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Too many addiction related movies or documentaries imply that rehabs have to be hospital like and this is a scary proposition for people. I like that Recovery Boys shows raw emotion and struggles, it shows that not all rehabs have to feel like a jail or hospital and it portrays realistic outcomes. Unfortunately not everyone succeeds and recovers but whether it takes 1 attempt or 10+ attempts at rehab or recovery, I believe people make mistakes and need to be given a chance to change.

I’m grateful for the chances I was given to change and hope more people will take the help available to recover. If you or a loved one is interested in our program at Always Hope we can help.

 

Insight into Requesting Addiction Help

Insight into Requesting Addiction Help

As I’m the one who answers the phone and returns emails and texts I’ve gained some insight into what people are requesting in their time of need. I’ve been lucky to speak with hundreds if not thousands of people about addiction and thought it might be of interest to reflect on some of what I’ve learned and heard, so far in no particular order:

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  1. Loved ones often notice the problem long before the individual who’s suffering directly with the addiction.  I believe over half of those that contact me for assistance are family or friends.
  2. Those struggling with substance-use disorders or alcoholism often have very little awareness of what options or support is available.
  3. Support groups like Alcoholics Anonymous and other 12 step groups attract huge stigma, I used to think the same. In my case it was ignorance to what the program entailed and I didn’t want that label attached to me. Once I learned more about AA I realized it was a blueprint for living life on life’s terms.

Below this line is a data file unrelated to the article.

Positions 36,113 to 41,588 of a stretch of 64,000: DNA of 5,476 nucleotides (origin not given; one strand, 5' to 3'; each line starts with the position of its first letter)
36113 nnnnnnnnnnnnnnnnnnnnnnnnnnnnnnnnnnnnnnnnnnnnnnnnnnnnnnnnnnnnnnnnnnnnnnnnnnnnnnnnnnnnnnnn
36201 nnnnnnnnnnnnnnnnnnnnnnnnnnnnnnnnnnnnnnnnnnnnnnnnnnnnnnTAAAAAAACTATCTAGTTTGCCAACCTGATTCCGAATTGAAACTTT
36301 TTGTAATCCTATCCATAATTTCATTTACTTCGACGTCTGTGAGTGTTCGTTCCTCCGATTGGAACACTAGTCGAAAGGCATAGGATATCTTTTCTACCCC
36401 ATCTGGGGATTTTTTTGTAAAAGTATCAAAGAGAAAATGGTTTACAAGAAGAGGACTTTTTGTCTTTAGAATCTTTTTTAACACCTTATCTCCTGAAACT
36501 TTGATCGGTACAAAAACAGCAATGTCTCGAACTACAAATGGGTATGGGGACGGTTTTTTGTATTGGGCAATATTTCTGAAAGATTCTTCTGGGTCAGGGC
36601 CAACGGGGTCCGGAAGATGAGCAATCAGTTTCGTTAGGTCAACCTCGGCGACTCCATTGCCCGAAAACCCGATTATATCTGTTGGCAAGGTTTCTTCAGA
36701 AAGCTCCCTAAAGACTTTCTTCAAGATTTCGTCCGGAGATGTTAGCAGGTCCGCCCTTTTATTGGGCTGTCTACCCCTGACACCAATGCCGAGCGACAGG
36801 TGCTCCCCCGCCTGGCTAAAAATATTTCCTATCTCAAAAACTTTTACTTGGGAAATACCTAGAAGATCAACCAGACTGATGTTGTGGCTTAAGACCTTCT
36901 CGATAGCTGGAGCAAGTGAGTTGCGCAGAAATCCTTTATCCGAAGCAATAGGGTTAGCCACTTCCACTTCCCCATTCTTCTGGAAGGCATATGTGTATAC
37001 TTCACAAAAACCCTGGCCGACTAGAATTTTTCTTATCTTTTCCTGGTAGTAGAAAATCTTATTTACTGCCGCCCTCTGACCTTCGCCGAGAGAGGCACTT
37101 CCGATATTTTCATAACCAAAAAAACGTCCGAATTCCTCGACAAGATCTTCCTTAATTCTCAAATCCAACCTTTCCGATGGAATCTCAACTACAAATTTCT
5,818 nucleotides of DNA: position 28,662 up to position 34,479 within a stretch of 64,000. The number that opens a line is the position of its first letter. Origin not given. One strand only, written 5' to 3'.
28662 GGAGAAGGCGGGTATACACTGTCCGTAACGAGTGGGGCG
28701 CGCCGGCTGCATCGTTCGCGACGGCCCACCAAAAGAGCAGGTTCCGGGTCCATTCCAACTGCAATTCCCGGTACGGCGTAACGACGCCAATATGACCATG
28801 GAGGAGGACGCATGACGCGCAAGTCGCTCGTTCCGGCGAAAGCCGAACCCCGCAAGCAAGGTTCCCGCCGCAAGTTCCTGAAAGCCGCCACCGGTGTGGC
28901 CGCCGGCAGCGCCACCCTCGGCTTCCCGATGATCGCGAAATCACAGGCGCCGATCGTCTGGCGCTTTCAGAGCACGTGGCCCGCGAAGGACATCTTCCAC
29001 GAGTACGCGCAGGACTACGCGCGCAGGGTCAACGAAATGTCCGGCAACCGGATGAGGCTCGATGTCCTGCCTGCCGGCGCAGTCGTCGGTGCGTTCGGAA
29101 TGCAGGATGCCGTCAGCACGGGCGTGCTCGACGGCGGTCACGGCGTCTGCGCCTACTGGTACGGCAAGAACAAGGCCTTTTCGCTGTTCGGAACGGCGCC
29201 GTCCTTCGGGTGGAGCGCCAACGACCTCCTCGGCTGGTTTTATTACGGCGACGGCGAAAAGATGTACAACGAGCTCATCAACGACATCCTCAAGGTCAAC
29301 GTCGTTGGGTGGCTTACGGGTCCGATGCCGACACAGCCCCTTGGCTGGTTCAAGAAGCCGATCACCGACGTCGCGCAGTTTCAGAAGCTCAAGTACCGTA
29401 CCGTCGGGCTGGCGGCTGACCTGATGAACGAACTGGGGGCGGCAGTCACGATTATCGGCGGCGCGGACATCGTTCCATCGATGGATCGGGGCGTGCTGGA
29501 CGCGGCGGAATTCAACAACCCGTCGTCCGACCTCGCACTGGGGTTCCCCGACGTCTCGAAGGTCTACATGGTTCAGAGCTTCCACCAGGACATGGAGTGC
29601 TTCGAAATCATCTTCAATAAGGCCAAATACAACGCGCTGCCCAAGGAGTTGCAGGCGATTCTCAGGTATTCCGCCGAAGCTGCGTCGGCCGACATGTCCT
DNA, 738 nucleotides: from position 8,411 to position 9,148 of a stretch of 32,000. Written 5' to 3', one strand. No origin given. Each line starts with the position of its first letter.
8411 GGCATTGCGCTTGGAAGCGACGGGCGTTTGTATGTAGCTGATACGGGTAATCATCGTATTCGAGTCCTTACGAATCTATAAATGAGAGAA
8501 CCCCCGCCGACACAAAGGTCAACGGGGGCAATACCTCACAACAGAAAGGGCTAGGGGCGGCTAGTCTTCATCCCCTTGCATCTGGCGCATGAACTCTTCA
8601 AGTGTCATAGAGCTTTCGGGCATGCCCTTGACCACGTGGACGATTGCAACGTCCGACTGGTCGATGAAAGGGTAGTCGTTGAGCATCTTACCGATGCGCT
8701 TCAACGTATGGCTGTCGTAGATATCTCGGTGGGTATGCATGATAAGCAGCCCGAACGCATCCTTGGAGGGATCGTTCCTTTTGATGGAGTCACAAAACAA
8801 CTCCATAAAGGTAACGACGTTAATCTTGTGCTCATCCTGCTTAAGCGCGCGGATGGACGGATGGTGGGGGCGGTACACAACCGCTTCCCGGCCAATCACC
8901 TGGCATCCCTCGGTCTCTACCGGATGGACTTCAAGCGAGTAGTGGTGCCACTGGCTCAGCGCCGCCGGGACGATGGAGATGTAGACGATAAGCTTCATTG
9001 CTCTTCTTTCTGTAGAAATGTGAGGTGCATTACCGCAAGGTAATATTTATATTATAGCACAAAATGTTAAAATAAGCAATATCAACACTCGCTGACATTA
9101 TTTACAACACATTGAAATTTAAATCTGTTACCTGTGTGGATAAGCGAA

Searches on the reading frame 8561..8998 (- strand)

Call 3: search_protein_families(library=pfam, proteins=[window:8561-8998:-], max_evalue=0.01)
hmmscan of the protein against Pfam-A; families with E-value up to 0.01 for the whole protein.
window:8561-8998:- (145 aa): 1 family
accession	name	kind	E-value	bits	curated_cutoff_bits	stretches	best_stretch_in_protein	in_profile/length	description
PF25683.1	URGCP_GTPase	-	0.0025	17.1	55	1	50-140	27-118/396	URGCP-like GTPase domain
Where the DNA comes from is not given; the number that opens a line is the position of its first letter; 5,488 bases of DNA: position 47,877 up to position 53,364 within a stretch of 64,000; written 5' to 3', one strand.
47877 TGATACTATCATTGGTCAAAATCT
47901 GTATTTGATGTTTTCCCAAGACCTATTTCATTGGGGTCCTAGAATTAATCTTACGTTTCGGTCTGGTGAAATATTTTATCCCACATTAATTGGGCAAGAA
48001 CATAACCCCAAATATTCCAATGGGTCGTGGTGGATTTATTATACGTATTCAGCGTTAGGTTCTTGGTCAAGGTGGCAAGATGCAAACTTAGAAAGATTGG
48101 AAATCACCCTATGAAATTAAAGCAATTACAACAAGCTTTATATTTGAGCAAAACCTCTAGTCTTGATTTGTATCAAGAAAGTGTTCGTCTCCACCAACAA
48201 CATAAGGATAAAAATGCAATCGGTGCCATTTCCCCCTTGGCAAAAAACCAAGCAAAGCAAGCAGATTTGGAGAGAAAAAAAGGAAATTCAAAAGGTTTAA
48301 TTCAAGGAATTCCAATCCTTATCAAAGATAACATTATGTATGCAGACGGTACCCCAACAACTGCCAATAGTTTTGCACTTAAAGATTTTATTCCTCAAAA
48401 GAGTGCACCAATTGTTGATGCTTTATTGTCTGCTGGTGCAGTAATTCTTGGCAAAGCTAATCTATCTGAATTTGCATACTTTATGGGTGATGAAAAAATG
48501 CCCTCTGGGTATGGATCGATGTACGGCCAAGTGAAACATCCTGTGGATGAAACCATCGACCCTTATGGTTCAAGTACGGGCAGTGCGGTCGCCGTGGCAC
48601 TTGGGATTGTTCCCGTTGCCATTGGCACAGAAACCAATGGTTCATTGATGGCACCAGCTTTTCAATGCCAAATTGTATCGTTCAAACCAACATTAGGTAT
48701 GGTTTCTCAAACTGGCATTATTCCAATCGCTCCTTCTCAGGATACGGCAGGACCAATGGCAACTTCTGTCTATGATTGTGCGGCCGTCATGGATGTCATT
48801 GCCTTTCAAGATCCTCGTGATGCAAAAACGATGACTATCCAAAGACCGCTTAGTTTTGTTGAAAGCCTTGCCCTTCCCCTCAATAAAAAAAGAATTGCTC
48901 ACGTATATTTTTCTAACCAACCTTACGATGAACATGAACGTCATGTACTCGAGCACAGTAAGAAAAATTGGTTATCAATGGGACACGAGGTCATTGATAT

4. People tend to reach out at a point of crisis.  Our phone rings when the consequences of someone’s drinking, using or behavior start to have a drastic impact on their life (loss of job, driving license, relationship breakdown, health issues and so forth).  How can ‘we’ help earlier?  What education is available around addiction? (We go talk to students and allow them to drive the conversation and ask anything in regards to addiction) How do we prevent so many from the slippery slope from socially acceptable drinking to problem drinking to dependency or cross addiction into other drugs?
  5. More employers are reaching out to us, which is really positive, they care about their employees and want the best for them.
  6. Some callers are skeptical that rehab can help, and many believe that it will feel like a jail or hospital. Although many rehabs are like that, we and others provide a different option for rehab. You are treated like a guest on a learning retreat. Plenty of 1-1 counselling and homework but also lots outings and moments spent enjoying the gifts of recovery. (Beach outings, hikes, sports or just sitting reading a good book or watching a movie)
  7. The most serious and determined to get help call my phone 1-829-932-0123 , those that are semi interested might text and those that may be only seeing what options are out there usually email.
  8. Addiction and alcoholism does not discriminate and we hear from all ages, nationalities and demographics.